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Transient stenotic-like occlusions as a possible mechanism for renovascular hypertension due to aneurysm.
MedLine Citation:
PMID:  20409959     Owner:  NLM     Status:  In-Data-Review    
Abstract/OtherAbstract:
The pathophysiologic basis of hypertension secondary to a renal artery aneurysm has not been established. Changes in renal artery geometry and resultant hemodynamic alterations activate the renin-angiotensin-aldosterone system and lead to hypertension. Hemodynamic pressure losses created by blood flowing through an abnormally structured renal artery with an aneurysm predictably would provoke a similar circumstance. The present study provides a hemodynamic rationale for this hypothesis. Using computational fluid dynamics, we have modeled renal flow for selected aneurysmal geometries. These studies reveal that pressure loss across the renal artery does not change ( approximately 0.9 mm Hg) significantly when a nondeformable aneurysm is interposed on the system. The calculations, however, demonstrate that the pressure on the aneurysm walls supports the presence of forces deforming and thereby obstructing the renal artery. A deformed wall was assumed and various degrees of occlusion were modeled. A partial occlusion of 60% resulted in a renal artery pressure loss of approximately 10 mm Hg. These simulations, when applied to aneurysms at various locations on the renal artery and with various degrees of occlusion, consistently resulted in pathologically relevant pressure losses. These findings lead to a new hypothesis of how aneurysms are associated with renovascular hypertension.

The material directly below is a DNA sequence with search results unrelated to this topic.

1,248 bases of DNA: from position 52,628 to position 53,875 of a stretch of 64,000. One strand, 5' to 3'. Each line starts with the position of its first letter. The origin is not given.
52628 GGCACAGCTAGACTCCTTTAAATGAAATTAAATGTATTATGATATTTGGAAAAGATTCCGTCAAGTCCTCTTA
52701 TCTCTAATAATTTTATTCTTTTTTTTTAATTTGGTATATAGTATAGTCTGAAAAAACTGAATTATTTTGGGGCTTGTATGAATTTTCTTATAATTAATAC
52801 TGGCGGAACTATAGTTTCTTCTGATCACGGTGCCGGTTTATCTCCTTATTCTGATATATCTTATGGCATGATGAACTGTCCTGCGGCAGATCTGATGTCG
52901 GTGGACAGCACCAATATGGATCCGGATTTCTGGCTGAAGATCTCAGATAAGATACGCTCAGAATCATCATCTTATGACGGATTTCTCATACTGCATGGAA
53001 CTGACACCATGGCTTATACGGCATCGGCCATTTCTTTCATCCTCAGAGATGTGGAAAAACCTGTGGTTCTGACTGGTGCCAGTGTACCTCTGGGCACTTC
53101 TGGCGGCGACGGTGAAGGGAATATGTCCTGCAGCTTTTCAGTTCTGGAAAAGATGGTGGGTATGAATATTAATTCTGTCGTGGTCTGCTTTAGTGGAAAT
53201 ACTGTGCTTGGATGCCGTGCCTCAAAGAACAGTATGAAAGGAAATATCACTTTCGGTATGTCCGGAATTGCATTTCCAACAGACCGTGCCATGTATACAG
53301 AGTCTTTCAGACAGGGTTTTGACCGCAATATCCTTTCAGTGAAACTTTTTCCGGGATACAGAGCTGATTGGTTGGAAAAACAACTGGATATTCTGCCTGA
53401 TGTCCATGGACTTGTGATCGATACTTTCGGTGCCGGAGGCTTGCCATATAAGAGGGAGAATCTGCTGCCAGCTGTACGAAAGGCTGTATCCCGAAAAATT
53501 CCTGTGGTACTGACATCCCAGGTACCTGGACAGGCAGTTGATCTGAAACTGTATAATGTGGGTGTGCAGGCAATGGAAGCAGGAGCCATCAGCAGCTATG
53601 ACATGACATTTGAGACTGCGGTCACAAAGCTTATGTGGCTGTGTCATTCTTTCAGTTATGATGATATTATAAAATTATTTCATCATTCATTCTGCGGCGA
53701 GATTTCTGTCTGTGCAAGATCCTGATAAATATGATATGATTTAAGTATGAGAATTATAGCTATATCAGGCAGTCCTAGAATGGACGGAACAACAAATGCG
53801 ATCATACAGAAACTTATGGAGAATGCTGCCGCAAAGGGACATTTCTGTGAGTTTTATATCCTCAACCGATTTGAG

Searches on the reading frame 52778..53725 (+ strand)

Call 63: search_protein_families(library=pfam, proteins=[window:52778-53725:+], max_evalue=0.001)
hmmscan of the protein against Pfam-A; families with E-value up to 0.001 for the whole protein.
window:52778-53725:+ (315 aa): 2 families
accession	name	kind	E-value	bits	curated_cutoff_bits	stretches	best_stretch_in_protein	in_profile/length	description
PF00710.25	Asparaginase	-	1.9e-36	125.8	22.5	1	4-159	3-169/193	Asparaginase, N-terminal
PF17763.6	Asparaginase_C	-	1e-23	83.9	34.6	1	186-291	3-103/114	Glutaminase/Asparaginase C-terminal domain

Authors:
Linden A Heflin; Carrie B Street; Dimitrios V Papavassiliou; David C Kem; Dee H Wu; Edgar A O'Rear
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Publication Detail:
Type:  Journal Article     Date:  2009-04-09
Journal Detail:
Title:  Journal of the American Society of Hypertension : JASH     Volume:  3     ISSN:  1933-1711     ISO Abbreviation:  J Am Soc Hypertens     Publication Date:    2009 May-Jun
Date Detail:
Created Date:  2010-04-22     Completed Date:  -     Revised Date:  -    
Medline Journal Info:
Nlm Unique ID:  101312518     Medline TA:  J Am Soc Hypertens     Country:  United States    
Other Details:
Languages:  eng     Pagination:  192-200     Citation Subset:  -    
Affiliation:
University of Oklahoma Bioengineering Center; Department of Chemical, Biological and Materials Engineering, University of Oklahoma; Norman, Oklahoma, USA.
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